This means we now have the ability to do batch processing, ETL jobs, and a number of other media-type workloads. Lambda can even be used for “large file” serverless video rendering and processing.
These are things that, traditionally, I would have wanted to put on an EC2 instance to process. I’m very comfortable with VMs, but managing a fleet of EC2 instances is like herding cattle.
Early in the days of AWS, their training referenced cloud resources as “cattle, not pets.” At the time, the corporate message was that we should not get emotionally attached to our resources. Today, the analogy has evolved, I think, to be more fitting. Now, I’m having to manage the herd, and it is a chore.
Although even with the advantage of having up to 6 vCPUs to play with — which AWS states is “a thread of either an Intel Xeon core or an AMD EPYC core” — I could see some issues with having enough raw compute to deal with these large memory workloads. And we are still constrained by the 50MB package size for building our Lambda solutions. Just stuff to think about, I guess.
For that special person who married containers… and wants to use Lambda.
Alrighty, well this one has a few angles we can take a look at.
The first one I see is that it helps address the issues I stated above about Lambda. This functionality allows you to package up dependencies that are larger than 50MB, up to 10GB! This is a huge increase that gives Lambda some much-needed reach. The challenge is that it does require you to become familiar with container development and learn how to use Docker, but at least there is a path now!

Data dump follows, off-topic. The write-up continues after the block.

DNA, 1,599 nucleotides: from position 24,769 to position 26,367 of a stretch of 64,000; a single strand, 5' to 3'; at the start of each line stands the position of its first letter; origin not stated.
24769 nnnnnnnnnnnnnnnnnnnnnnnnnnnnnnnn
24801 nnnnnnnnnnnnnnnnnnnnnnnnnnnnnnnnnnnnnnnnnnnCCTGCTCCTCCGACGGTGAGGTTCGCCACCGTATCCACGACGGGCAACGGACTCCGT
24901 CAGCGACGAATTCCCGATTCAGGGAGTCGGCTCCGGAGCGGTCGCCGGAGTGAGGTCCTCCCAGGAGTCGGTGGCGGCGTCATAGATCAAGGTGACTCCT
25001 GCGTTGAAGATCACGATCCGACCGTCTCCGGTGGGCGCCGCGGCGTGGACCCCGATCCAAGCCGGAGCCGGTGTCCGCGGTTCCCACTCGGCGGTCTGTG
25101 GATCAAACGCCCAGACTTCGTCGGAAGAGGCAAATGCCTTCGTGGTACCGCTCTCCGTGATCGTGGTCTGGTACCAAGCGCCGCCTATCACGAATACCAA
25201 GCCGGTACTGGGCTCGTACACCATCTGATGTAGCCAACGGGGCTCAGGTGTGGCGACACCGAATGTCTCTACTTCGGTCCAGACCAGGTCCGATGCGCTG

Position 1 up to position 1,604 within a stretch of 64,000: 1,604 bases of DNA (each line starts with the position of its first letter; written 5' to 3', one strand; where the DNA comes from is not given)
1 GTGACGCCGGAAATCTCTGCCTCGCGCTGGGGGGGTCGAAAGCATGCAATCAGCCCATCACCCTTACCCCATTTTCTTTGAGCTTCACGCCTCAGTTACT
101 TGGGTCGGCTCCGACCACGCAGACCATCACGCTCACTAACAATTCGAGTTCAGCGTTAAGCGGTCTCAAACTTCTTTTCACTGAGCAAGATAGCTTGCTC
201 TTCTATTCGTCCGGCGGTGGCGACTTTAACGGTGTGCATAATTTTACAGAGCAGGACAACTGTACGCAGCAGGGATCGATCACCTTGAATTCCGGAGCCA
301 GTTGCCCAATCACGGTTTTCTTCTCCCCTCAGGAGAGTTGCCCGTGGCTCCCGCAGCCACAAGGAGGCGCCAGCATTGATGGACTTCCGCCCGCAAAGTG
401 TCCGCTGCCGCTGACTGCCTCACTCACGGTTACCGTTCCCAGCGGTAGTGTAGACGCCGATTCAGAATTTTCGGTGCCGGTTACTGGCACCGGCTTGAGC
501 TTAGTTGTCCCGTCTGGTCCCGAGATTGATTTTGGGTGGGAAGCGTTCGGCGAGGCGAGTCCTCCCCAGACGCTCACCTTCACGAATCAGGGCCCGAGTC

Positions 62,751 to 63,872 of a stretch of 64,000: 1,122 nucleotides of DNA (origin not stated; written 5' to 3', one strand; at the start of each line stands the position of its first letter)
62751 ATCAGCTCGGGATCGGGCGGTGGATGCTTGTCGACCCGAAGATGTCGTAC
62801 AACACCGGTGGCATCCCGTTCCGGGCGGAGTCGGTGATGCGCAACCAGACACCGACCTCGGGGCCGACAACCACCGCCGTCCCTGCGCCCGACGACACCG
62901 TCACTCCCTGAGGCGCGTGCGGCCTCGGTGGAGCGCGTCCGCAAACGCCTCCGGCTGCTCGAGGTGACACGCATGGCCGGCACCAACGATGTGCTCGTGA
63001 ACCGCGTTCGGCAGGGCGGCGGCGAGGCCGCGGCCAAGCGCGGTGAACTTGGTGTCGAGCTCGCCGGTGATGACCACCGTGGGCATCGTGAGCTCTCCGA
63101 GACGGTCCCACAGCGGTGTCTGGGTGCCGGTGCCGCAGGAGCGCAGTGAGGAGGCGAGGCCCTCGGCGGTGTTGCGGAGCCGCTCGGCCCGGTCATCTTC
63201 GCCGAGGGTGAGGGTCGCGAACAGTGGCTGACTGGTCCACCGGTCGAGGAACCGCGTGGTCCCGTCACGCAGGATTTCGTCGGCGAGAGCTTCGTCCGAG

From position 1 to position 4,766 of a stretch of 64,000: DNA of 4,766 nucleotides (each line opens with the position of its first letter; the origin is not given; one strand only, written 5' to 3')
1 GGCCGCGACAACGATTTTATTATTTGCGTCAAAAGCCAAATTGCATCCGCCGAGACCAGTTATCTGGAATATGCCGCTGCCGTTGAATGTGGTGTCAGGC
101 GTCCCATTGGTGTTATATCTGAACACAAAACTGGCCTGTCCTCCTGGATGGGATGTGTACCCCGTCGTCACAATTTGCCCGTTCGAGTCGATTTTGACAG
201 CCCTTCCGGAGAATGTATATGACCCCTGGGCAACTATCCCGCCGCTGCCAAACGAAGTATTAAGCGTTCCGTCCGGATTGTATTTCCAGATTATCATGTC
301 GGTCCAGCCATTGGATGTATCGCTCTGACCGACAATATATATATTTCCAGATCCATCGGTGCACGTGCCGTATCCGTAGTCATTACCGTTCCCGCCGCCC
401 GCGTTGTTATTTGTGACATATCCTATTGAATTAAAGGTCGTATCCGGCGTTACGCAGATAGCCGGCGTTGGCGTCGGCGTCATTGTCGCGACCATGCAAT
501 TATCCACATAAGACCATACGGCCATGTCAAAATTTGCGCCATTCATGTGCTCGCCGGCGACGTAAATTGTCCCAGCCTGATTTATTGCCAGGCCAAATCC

The next avenue is for people who are so fully invested in containers, their upkeep, and their infrastructure, that Lambda was untenable before. This gives that group of customers a way to use the serverless technology in a hilariously server-filled way.
Amazon is providing base images for each supported Lambda runtime (Python, Node.js, Java, .Net, Go, Ruby), and you can add your code and dependencies from there. They are also releasing an open-source Lambda runtime interface emulator that will allow you to run local tests of your container image to check if it will deploy correctly. Neat!
Overall these are some nice improvements to the service that I think many of us will find handy. While most of them are not super groundbreaking, they are going to allow us to start using the service in new ways.
I think the larger memory footprint of 10GB is the most impressive update, as it will allow people to really start moving more complex workloads into the serverless cloud, as it were.
However, a close runner up in my book is the billing duration being lowered to 1ms. I truly think this will save some people a ton of money, or at least provide some amount of headache reduction.
Having greater logging and visibility in Lambda is a welcome update, although it is something I have wanted all along. Beggars can’t be choosers. (I suppose.)
Finally, having the ability to use Lambda within a container is pretty nifty, but personally, it doesn’t grab my attention that much. Maybe it’s because I lack imagination in that area. I’ll keep an eye out and see what people start to do with the technology and come back to let you know.